73rd Battalion (Royal Highlanders of Canada), CEF

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73rd Battalion (Royal Highlanders of Canada)
73-78 Bn CEF.jpg
Unit/Brigade/Division Patch
Active 10 July 1915 to 19 April 1917
Country  Canada
Branch 4th Canadian Division
Type 12th Brigade
Role Infantry
Size Battalion (Highlander)
Part of Canadian Expeditionary Force
Motto(s) Nemo Me Impune Lacessit (No one shall touch me with impunity)
March Quick - Hielan' Laddie
Slow - The Red Hackle
Commanders
First Officer Commanding Lt-Col Peers Davidson ( _ )
Regimental Sergeant Major Sgt-Major _ ( _ )
Insignia
Hackle Red

The 73rd Battalion (Royal Highlanders of Canada), CEF was an infantry battalion of the Canadian Expeditionary Force during the Great War. The 73rd Battalion (Royal Highlanders of Canada) organized in June 1915, initially commanded by Lieutenant-Colonel Peers Davidson, was placed on ‘Active Service’ as an ‘Overseas Battalion, on 10 July 1915, as authorized in Militia General Orders.[1][2]

A Montreal, Quebec Battalion[edit]

The 73rd Battalion was mobilized in Montreal, with recruiting beginning on 3 September 1915, in Montreal and in parts of Eastern Ontario and Quebec.[3] After initial training in Valcartier and wintering in Montreal, it was deemed ready for overseas in spring 1916. The Battalion embarked at Halifax, NS on 31 March 1916, aboard RMS ADRIATIC, disembarking in Liverpool on 9 April 1916, with a strength of 36 officers and 1033 other ranks.[4][5][6]

Facing initially an uncertain future, on 5 May 1916, it was advised of assignment to 12th Canadian Infantry Brigade. After extended training in England, and losing a replacement draft of 250 men to the 13th Bn, the Battalion arrived at Le Havre, France on 13 August 1916, on HMTS Copenhagen, becoming part of the new 4th Canadian Division.[7][8] The Battalion’s orientation to Belgium and Flanders began, doing rotating tours or brigade reserve duties, first in Ypres, in August 1916,[9] and through September, to the south, in Kemmel.[10]

The Somme 1916 and The March Raid 1917[edit]

Then moving, in October, for training prior to operations during The Third Battle of The Somme in the Battle of Ancre Heights, and at the Battle of Ancre, into November 1916, it conducted four tours, at Regina Trench and into Desire, Sugar, and Switch Trenches.[11][12]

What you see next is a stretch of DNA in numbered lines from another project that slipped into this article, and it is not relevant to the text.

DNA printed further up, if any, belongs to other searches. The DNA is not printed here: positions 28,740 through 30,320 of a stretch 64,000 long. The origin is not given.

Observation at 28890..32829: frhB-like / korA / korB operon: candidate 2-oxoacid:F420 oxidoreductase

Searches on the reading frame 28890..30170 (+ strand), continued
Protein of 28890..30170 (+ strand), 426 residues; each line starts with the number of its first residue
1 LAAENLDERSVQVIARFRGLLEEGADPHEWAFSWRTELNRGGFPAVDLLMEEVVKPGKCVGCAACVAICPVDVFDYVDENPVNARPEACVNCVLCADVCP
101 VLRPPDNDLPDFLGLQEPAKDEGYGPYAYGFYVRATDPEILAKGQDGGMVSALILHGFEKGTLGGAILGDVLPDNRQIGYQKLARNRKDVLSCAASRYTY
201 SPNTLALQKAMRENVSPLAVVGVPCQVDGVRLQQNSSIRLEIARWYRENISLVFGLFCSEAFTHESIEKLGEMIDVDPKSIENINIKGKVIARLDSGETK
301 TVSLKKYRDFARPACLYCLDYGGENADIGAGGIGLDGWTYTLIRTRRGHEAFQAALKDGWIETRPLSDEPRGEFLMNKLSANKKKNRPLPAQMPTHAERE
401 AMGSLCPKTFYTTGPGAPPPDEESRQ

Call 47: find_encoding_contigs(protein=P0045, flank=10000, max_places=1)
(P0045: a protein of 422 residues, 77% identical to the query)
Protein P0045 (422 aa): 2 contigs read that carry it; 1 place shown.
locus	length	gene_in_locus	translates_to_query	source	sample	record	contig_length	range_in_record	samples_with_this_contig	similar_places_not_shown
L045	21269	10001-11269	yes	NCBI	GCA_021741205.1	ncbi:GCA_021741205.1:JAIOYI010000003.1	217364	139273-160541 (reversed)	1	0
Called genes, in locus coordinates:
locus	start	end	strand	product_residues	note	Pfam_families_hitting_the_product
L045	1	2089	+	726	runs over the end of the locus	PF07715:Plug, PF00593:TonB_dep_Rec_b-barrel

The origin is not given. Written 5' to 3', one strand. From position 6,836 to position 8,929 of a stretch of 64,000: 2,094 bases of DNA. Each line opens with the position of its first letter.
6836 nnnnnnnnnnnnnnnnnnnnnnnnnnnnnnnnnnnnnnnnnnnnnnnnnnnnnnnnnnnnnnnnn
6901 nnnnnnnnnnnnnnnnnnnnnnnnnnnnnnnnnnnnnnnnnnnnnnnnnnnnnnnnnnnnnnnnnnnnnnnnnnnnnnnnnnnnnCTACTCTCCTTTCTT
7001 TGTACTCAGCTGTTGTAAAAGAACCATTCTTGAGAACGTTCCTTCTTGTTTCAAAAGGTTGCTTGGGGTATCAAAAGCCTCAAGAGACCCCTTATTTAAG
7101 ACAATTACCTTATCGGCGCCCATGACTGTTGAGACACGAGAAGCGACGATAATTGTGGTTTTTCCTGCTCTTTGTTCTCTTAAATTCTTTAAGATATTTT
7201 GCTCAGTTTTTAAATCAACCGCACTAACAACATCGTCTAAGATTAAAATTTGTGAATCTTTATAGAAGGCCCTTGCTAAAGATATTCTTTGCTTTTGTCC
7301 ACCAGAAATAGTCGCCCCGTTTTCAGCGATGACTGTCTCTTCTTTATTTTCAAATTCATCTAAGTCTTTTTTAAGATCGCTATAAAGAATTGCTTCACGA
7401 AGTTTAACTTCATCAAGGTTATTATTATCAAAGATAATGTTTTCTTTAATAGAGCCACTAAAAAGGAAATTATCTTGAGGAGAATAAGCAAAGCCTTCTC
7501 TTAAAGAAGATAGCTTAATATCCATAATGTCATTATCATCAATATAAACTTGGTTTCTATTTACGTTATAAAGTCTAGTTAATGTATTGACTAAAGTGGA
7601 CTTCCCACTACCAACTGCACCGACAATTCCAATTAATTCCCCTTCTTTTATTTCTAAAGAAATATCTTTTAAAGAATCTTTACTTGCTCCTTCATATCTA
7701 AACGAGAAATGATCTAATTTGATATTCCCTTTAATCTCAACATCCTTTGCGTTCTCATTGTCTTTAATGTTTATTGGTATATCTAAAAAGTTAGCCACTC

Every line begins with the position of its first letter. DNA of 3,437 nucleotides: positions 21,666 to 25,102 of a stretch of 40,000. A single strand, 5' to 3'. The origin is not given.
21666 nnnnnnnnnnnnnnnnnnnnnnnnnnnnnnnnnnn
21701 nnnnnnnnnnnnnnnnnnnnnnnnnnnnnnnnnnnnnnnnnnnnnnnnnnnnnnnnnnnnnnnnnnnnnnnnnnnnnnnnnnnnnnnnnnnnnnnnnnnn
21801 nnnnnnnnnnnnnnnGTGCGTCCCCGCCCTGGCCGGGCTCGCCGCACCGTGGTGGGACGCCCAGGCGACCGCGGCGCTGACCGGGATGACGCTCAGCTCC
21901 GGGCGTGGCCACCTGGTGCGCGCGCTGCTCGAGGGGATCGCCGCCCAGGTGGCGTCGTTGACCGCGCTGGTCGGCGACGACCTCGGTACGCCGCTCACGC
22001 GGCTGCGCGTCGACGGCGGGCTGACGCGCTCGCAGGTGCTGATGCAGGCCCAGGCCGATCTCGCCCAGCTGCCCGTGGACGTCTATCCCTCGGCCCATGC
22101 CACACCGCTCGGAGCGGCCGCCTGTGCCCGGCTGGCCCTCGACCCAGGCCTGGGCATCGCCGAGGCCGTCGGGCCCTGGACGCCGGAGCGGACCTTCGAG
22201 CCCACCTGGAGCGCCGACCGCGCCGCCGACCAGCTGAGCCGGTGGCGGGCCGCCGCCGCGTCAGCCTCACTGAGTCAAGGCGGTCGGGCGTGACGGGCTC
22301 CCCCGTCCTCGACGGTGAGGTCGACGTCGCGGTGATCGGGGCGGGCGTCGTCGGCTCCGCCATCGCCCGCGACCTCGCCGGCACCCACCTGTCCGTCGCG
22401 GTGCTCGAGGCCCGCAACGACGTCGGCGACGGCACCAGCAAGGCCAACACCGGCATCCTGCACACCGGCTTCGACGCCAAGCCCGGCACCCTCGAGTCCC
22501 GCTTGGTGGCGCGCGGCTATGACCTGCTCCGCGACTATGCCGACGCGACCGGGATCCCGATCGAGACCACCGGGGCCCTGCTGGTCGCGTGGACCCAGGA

In December 1916, it was to move to the Arras sector, finding itself at Vimy, first as 4th Division Reserve before engagements in January / February 1917, with tours in and out on four or five day rotations.[13][14] After time, also as 12th Bde Reserve, it participated in the March Raid on the 1st and followed up with two tours in The Zouave Valley.[15][16][17]

Vimy Ridge 1917[edit]

The Battalion’s status as being sustainable first came into question in February 1917, as the England-based 20th Canadian Reserve Battalion noted fewer replacements coming through from their 1st Depot Battalion in Canada. In Montreal, through Militia District No. 4, the 1st Quebec Regiment,[18][19] then having to sustain eight infantry CEF battalions was running out of volunteers, and The 73rd became the subject of discussion as a source of replacements, for two earlier recruited Montreal Highland service units: The 13th and The 42nd Battalions (RHC).[20][21]

Fully engaged, in the line, below Vimy Ridge, on April 4,[22] it moved to a position on the 1st CA Corps Left Flank, just west of Givenchy-en-Gohelle, entering assigned tunnels and into the Lime Street trenches, on the April 7th.[23] Following the mine explosions at Gunner and Kennedy Craters, it assaulted onto the lower left slope of Hill 145, on the 9th,[24] achieving its assigned objectives, moving forward, it fought off a counterattack, on April 11. After supporting 10th Brigade's assault north onto The Pimple, on the 12th and 13th,[25] it was relieved on 13 April 1917, by the 85th Battalion.